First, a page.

In dit artikel wordt aandacht besteed aan duo-moederschap in Nederland vanuit een ontwikkelingspsychologisch/pedagogisch en een juridisch perspectief. Allereerst wordt aandacht besteed aan de huidige juridische situatie en de ontwikkelingen die zich recent daarin hebben voorgedaan. Uit deze bespreking rijst een aantal vragen met betrekking tot de relatie tussen de duo-moeders, het kind en de (on)bekende donor, die vervolgens vanuit ontwikkelingspsychologisch perspectief worden besproken. In het laatste deel van het artikel wordt aandacht besteed aan de voorgestelde wetgeving met betrekking tot de positie van het kind in een gezin met twee moeders, waarbij aan de hand van de ontwikkelingspsychologische bevindingen wordt gekeken naar de kwaliteit van het voorstel.
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    This article focuses upon dual motherhood in the Netherlands from a psychological development/educational and legal perspective. Firstly, attention is paid to the current legal situation and the developments which have recently occurred in this regard. From this, a number of questions arise concerning the relationship between dual mothers, the child and the (un)known donor, which will be discussed from a psychological development perspective. The last part of the article focuses upon the proposed legislation with regard to position of the child in a family with two mothers, examining the quality of the proposal on the basis of the findings concerning psychological development.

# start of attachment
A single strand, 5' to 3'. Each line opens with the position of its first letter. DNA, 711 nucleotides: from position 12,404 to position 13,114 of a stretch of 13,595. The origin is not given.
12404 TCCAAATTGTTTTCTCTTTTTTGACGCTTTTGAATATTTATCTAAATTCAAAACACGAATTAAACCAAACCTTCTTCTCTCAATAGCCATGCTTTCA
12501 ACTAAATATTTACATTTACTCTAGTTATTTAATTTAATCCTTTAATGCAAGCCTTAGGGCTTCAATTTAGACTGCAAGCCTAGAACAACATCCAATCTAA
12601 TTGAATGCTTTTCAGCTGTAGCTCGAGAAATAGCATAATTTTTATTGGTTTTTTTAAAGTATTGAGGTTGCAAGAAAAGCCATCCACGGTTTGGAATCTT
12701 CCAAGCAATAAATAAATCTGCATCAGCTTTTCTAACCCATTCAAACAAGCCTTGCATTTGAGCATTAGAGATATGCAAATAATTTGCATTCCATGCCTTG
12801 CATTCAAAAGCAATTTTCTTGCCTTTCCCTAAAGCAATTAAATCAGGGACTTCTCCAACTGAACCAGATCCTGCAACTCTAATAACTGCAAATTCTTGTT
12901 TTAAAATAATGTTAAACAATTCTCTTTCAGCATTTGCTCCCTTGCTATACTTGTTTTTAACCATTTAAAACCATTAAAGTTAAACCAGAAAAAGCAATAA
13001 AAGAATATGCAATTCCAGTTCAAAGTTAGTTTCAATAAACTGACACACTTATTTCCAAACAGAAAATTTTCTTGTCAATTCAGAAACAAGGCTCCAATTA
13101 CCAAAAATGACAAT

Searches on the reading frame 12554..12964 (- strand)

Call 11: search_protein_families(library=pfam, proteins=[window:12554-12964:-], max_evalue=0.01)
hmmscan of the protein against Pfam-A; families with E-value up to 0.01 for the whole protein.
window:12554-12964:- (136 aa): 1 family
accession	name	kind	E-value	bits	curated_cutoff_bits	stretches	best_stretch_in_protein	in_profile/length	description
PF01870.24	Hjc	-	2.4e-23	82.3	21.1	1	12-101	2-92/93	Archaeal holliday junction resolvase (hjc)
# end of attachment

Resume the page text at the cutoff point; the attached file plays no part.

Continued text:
Machteld Vonk
Machteld Vonk studied law between 1998 and 2002 at the University of Amsterdam. Following this, she began her PhD at the Molengraaff Institute for Private Law of Utrecht University, under the supervision of Prof. K. Boele-Woelki. Her research looked at the legal relationship between children and non-biological parents from a comparative perspective. In December 2007, she defended her PhD dissertation ‘Children and their parents’ (Intersentia; 2007). From January 2008 until July 2012, she was employed at the Molengraaff Institute as a lecturer/researcher on family law and comparative law. Since 1st July 2012, she has worked in the department of child law of Leiden University as a lecturer/researcher on child law.

Dr. Henny Bos
Henny Bos works as a lecturer at the University of Amsterdam (the department of child development and education and teacher training). Her research concerns gay and lesbian parenthood. She has established a Dutch longitudinal study on this research area, and also participates in an American longitudinal study concerning this subject. From February until the end of June 2012, she was a visiting scholar at the Williams Institute (University of California in Los Angeles).